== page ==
Category: PowerLinks

Blog author: jcarter
posted by on Tuesday, April 15, 2014

Lesson For April 15: Why Government Can’t Replace Charity
Howard Husock, Forbes

Maybe it’s because of the impending tax filing deadline, but we are seeing a sudden spate of muscular defenses of a government safety net against the alleged conservative view that private charity could assist those in need—and replace government

Christian Magnanimity
Bryan Wandel, Humane Pursuits

Christian magnanimity is an overflow of grace to bear with the immaturities and shortcomings of people around us – for their benefit.

Catholic Schools Pressed to Give Up Morality
Anne Hendershott, Crisis Magazine

After decades of well-documented dissent on many Catholic college campuses over Church teachings on abortion, contraception, and same sex marriage, a new front in the Catholic culture wars has opened on Catholic K-12 campuses as increasing numbers of gay and lesbian teachers and administrators at these schools are lobbying for the right to marry their same sex partners—and keep their jobs.

Playgrounds, Religion, and Regulation
Brian Baugus, Institute for Faith, Work, and Economics

A long list of man-made rules restricts creativity and the ability to pursue opportunities in a society. It is man, seeking to steal God’s role – whether it be as priest or as king— that lays all the extra rules on top of God’s law and stifles flourishing.

Blog author: jcarter
posted by on Monday, April 14, 2014

Trade, Not Aid, Could Protect 100,000 Children in Africa
Ryan Olson, The Foundry

One of these good policies would be free trade. According to a new report from the European Commission, nearly 30 countries on the continent still maintain tariffs on mosquito nets of up to 20 percent.

Diversity and Dishonesty
Ross Douthat, New York Times

This refusal, this self-deception, means that we have far too many powerful communities (corporate, academic, journalistic) that are simultaneously dogmatic and dishonest about it.

Mozilla and the Prophet Isaiah
Peter Wehner, Commentary

At the core of what’s driving this effort by some supporters of gay marriage is the belief that holding traditional views on marriage is akin to being an anti-Semite and a racist.

Stewardship Doesn’t Occur in a Vacuum
Anne Bradley, Institute for Faith, Work, and Economics

God calls us into community with one another to serve each other. In our modern world, we do not have to worry about how to build fires. We purchase matches or lighters or better yet, central heat. We get up every day and use products, and we are completely ignorant of their design, production, and origin.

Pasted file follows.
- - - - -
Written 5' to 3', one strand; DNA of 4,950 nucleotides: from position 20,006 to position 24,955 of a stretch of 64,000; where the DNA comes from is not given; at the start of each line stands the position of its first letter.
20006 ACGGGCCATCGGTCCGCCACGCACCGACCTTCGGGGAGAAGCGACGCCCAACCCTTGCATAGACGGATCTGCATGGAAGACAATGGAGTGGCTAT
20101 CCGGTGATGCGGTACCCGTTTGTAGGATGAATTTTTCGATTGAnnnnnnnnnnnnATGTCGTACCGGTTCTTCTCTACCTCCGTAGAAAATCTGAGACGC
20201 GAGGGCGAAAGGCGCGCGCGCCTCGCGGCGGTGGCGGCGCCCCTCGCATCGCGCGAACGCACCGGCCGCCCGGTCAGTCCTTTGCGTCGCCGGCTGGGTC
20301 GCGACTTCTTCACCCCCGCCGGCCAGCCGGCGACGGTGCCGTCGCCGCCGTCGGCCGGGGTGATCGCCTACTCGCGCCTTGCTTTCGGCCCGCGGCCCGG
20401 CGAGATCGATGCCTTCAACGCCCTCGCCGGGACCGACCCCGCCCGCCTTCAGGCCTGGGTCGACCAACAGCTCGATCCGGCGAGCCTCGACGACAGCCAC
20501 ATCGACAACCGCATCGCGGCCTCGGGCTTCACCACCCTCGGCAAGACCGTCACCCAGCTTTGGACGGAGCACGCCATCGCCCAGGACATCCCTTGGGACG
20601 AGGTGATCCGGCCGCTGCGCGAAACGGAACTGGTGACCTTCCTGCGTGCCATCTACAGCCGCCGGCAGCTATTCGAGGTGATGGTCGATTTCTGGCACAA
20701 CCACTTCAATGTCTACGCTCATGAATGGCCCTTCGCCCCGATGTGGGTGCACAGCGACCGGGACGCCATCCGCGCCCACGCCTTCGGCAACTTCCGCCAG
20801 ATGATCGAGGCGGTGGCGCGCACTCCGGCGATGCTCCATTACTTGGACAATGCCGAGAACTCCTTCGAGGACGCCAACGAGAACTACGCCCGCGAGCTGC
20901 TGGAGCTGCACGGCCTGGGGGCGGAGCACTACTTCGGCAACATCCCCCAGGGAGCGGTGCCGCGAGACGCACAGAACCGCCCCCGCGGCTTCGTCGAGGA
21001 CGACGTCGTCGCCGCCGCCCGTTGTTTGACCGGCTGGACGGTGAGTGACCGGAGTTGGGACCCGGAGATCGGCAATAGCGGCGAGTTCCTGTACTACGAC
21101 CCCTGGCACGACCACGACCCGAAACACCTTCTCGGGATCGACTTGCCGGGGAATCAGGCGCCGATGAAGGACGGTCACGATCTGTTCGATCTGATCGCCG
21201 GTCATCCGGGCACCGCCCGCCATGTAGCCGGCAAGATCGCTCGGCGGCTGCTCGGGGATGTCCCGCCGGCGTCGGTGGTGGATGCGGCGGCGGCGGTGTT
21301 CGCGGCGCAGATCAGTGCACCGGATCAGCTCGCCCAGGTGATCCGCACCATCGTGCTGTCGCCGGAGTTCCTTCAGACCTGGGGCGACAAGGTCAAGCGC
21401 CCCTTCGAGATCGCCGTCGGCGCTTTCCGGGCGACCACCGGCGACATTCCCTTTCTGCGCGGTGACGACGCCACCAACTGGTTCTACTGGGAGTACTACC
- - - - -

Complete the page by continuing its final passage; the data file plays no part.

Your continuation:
Blog author: jcarter
posted by on Friday, April 11, 2014

Hillary Clinton praises bravery of Pussy Riot band members who desecrated Russian Orthodox cathedral
Kirsten Andersen, LifeSiteNews

Former Secretary of State and likely Democratic presidential contender Hillary Clinton posed for pictures Friday with members of Russian punk band Pussy Riot, just months after they were released from prison after storming the sanctuary of a Moscow’s Cathedral of Christ the Saviour to mock Christianity.

The Shame of Brandeis
John Podhoretz, Commentary

If you have not yet heard, Brandeis University has rescinded its offer of an honorary degree to Ayaan Hirsi Ali, the Somali-born activist.

Christians form human shield around church in ‘China’s Jerusalem’ after demolition threat
Tom Phillips, The Telegraph

Christians have flocked to defend a church in eastern China after Communist Party officials claimed it was an “illegal construction” and announced plans to demolish it.

9 Things You Should Know About The Rwandan Genocide
Joe Carter, The Gospel Coalition

This week marks the twentieth anniversary of the beginning of the campaign of genocide in Rwanda. Here are nine things you should know about one of the most horrific seasons of slaughter in modern times.

Blog author: jcarter
posted by on Thursday, April 10, 2014

Love Is Our King: De-Institutionalizing Enmity
Greg Forster, Canon & Culture

Nothing else we do in the public square will work if we don’t do everything from a position of love that challenges the deeply embedded assumption that we hate our culture.

Losing our Religion: On ‘Retaining’ Young People in the Orthodox Church
Seraphim Danckaert, Orthodoxy & Heterodoxy

The fundamental problem is far scarier and far harder to “fix”: the Gospel of Jesus Christ is neither taught nor followed by the vast majority of Christian parents in America. Period. The data are unavoidable.

Religious Freedom Wins in Mississippi
Sarah Torre, The Foundry

In a victory for religious freedom, last week Mississippi Governor Phil Bryant signed into law the state’s Religious Freedom Restoration Act.

Talk is cheap: US, Obama must act now to save lives, protect religious freedom
Johnnie Moore, FoxNews.com

As priests are abducted in Crimea, churches burn in Sudan, and American pastors waste away in North Korean prisons, how long will it take this administration to name a new ambassador-at-large for international religious freedom?

Blog author: jcarter
posted by on Wednesday, April 9, 2014

Second Circuit Rules Against Religious Freedom of NYC Churches
Sarah Torre and Andrew Kloster, The Foundry

In the latest episode of a nearly 20-year legal battle for religious freedom in New York City, the Second Circuit Court of Appeals yesterday upheld the Board of Education of the City of New York’s refusal to provide permits to use public school space for worship services after hours and on the weekends.

Republican Senator: ‘GOP First Must End Cronyism in Our Own Ranks’
Daniel Halper, The Weekly Standard

Republican senator Mike Lee has an op-ed decrying cronyism. But first, he says, the Republicans must purge the unseemly activity from within its “own ranks.”

The Lottery And Big Government’s Gambling Hypocrisy
Ben Domenech, The Federalist

March Madness is a time when Americans of all backgrounds, faiths, and ethnicities come together for some good, clean, and likely illegal (depending on where you live) fun: gambling on college basketball.

The Case of Brendan Eich
Ross Douthat, New York Times